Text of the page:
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Utah’s unique approach to homelessness works

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In a country as affluent as the United States, you might not think homelessness is as much of a problem as it seems to be. Actually, it’s much worse. According to Nation of Change on Jan. 20, Utah is the only state that has a plan that works.

Before we look at Utah, though, let’s look at some things that aren't working.

~Hawaiian state representative Tom Bower (D) was walking the streets of his Waikiki district smashing homeless people’s shopping carts with a sledgehammer and rousing the homeless he found in public places. He has since put up his sledgehammer.

~Columbia, S.C. passed an ordinance giving the homeless two choices: relocate or get arrested. It was later rescinded after a backlash of public opinion.

~Tampa, Fla., the city with the most homeless people for the size of the town, passed an ordinance allowing police officers to arrest homeless people sleeping in public or “storing personal property in public.” Then the city prohibited panhandling in the downtown area.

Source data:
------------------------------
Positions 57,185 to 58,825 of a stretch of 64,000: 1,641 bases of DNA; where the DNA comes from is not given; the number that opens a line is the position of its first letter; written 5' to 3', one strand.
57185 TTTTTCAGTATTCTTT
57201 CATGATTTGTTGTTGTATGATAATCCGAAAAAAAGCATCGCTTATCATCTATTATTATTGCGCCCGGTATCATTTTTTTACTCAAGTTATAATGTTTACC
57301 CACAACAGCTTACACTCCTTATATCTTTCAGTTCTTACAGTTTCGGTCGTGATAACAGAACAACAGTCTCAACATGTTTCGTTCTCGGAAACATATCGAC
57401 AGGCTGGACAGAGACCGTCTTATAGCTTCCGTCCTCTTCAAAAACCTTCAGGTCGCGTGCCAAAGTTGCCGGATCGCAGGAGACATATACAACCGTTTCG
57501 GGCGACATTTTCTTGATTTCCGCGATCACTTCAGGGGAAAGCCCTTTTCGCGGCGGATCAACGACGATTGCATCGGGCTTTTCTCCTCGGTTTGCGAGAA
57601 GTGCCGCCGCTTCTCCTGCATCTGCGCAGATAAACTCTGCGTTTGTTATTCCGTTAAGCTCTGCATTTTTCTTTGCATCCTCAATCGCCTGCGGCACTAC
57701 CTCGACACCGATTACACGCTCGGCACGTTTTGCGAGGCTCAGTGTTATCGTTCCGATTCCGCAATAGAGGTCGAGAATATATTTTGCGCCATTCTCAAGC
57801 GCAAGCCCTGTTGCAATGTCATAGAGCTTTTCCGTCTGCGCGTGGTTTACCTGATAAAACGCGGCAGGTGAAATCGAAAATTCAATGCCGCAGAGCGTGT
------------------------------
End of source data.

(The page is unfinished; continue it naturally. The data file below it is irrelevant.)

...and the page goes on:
~Philadelphia, Pa. banned feeding homeless people in city parks. The religious groups doing the feeding objected and stated they will not obey.

~Raleigh, N.C. actually asked religious groups to stop feeding the homeless in a downtown park on weekends. The religious groups stated they will not obey and risk arrest.

So what is Utah doing that’s working? Something you might not think of because it’s too simple. Utah has reduced homelessness 78 percent in the last eight years by giving people homes. Yes, you read that correctly. The state of Utah gives homes to homeless people. The state aims to end homelessness by 2015.

Why is Utah giving away homes? Because they've found it to be economically advantageous, that’s why. They figured out that providing an apartment and caseworker to homeless people was almost $6,000 per year cheaper than what they were paying in ER visits and jail stays for the homeless.

It’s called the Utah Housing Works Program. It provides each participant with a no-strings-attached apartment and a caseworker to help the person get back on his or her feet. Even if they don’t succeed, they can stay in the apartment.

Utah Housing Works is so successful that other states are looking at copying it. It should be noted that, politically, Utah is a Republican state but here they are giving away apartments and reducing homelessness. This just proves that successful solutions can be found when people are willing to work together to get things done.

Note to the other 49 states: What are you waiting for?

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